The one-hour session will focus on Deepening Partnerships Between States, the Federal Government, the Private Sector, and Academia to Build a Robust Cyber Risk Insurance Market.

Along with Kevelighan on the panel will be three other subject matter experts:

  • Elizabeth Kelleher Dwyer, Esq., superintendent of Financial Services for Rhode Island Department of Business Regulation;
  • Scott J. Shackelford, JD, PhD, chair of the Cybersecurity Program at Indiana University, Bloomington; and
  • Douglas Swetnam, section chief for Data Privacy & Identity Theft in the Indiana Attorney General’s Office

Frank Tomasello, executive director for the Institutes Griffith Insurance Education Foundation, will be the panel’s moderator.

Learn More:

Article:                 Cyber Liability Risks

Video:                  Seven Cybersecurity Tips to Safeguard Your Business

Triple-I Blog:  

 Cyber Insurance’s “Perfect Storm”

 “Silent” Echoes Of 9/11 in Today’s Management of Cyber Risks

 Brokers, Policyholders Need Greater Clarity on Cyber Coverage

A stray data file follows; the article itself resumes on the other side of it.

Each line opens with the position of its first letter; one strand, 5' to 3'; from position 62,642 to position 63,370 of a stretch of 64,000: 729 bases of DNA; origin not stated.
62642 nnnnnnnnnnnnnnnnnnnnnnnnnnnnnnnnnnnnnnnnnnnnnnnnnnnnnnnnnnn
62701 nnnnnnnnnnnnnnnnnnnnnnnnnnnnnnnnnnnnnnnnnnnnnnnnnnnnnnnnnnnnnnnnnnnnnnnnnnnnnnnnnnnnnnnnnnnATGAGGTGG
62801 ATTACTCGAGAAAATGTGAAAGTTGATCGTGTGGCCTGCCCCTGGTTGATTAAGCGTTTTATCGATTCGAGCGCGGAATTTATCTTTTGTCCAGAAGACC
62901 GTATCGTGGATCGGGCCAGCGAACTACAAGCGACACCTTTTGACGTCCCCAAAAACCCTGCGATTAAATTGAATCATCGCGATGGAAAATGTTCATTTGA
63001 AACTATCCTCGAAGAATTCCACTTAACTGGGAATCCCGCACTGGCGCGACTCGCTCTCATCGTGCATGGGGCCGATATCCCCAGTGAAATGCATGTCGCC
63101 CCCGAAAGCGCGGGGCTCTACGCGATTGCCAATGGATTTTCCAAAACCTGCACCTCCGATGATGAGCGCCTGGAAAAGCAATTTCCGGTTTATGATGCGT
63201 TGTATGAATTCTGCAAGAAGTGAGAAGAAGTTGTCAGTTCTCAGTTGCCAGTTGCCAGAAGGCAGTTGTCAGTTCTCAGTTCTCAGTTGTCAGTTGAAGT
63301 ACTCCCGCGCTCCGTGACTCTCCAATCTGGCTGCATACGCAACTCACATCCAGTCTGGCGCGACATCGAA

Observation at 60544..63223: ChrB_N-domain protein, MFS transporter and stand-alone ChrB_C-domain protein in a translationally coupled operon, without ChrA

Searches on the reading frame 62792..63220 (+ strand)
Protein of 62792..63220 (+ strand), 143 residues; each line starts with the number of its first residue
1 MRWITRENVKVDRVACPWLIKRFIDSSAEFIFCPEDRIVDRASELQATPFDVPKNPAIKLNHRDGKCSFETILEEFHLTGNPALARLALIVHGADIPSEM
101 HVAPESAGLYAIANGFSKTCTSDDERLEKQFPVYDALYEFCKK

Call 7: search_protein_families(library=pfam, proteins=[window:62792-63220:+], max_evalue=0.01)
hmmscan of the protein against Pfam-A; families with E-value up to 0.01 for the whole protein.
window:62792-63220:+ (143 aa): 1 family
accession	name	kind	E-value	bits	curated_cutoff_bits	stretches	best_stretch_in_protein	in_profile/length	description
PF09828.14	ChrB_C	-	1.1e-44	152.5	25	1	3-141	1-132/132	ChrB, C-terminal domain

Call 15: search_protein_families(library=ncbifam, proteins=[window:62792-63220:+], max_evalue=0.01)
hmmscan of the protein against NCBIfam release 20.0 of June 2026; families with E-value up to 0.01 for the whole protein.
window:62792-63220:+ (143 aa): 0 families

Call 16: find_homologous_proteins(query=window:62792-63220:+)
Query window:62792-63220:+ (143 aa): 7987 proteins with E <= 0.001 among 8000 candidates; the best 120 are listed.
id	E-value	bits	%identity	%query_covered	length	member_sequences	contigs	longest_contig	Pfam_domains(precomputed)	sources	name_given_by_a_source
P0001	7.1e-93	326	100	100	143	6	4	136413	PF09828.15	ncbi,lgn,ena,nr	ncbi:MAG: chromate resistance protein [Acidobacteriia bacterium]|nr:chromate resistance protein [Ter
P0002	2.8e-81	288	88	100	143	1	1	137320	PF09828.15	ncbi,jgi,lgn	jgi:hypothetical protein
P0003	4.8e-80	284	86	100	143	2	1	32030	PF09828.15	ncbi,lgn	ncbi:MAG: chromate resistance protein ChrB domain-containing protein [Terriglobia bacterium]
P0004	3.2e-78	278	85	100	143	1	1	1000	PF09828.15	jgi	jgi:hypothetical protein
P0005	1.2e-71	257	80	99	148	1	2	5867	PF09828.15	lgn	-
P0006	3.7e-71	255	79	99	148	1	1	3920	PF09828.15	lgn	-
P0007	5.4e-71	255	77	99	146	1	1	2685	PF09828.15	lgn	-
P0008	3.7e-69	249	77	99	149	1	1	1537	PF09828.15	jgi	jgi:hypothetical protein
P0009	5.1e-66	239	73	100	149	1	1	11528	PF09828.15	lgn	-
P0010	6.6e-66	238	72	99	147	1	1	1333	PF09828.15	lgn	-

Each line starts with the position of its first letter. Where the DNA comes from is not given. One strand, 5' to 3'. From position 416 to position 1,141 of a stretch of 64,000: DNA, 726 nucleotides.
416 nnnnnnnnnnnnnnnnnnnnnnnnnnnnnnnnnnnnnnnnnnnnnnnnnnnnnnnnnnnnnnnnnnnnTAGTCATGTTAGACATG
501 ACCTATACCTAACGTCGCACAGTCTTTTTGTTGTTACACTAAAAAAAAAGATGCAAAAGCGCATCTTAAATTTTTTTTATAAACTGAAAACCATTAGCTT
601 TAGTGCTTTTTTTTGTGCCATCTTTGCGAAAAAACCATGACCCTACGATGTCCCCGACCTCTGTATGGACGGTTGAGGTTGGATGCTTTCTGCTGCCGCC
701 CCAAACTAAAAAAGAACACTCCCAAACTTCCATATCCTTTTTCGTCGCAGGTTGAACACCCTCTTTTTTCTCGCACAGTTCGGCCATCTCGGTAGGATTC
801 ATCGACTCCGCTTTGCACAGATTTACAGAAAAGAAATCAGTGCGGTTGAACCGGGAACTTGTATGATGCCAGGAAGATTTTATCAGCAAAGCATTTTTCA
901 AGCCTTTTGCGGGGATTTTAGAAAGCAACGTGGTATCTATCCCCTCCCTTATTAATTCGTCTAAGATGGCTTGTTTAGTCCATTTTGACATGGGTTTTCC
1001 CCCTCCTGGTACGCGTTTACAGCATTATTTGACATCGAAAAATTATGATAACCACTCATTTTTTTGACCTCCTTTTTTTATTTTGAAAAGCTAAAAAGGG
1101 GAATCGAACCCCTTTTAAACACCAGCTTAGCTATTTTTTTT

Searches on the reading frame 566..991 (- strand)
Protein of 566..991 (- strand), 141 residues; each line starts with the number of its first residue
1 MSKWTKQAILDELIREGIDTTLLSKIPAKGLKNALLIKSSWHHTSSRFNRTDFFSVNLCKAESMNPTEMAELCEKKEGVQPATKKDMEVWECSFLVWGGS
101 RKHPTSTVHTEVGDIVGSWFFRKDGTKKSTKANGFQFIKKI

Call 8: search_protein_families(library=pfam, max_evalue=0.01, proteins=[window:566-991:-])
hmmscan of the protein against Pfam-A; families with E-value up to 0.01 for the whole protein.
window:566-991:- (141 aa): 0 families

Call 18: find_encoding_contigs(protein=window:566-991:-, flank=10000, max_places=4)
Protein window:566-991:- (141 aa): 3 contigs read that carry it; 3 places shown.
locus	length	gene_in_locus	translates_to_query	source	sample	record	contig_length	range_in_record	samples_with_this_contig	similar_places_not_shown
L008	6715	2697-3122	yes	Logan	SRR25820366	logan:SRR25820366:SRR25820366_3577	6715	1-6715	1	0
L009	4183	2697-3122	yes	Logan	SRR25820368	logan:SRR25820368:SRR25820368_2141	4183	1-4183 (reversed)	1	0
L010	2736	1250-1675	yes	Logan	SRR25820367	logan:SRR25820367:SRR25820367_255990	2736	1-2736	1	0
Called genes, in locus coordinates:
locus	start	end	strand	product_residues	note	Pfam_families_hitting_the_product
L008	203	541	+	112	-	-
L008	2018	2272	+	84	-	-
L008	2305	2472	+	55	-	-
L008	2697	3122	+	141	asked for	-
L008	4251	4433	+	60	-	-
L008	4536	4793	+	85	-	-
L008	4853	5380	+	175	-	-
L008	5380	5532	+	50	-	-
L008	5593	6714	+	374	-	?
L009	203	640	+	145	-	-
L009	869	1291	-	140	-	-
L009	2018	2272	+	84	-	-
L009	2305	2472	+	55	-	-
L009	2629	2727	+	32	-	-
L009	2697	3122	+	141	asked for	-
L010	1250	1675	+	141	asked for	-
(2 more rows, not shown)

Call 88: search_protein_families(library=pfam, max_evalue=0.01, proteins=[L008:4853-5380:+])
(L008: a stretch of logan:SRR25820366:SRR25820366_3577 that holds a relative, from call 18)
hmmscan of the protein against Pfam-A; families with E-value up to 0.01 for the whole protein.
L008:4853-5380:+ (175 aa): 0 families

Cyber Risk Gets Real, Demands New Approaches

Cyber Insurance’s “Perfect Storm”

Cyber is a relatively new, evolving risk. Insurers manage their exposures, in part, by setting coverage limits and excluding events they don’t want to insure.

Increasing cybercrime incidents resulting in large losses – combined with some carriers retreating from writing the coverage – is driving cyber insurance premiums sharply higher.

Once a diversifying secondary line and another endorsement on a policy, cyber has become a primary component of any corporation’s risk-management and insurance-buying decisions. As a result, insurers need to review their appetite for the peril, risk controls, modeling, stress testing and pricing.

According to A.M. Best, the prospects for the cyber insurance market are “grim” for several reasons:

  • Rapid growth in exposure without adequate risk controls,
  • Growing sophistication of cyber criminals, and
  • The cascading effects of cyber risks and a lack of geographic or commercial boundaries.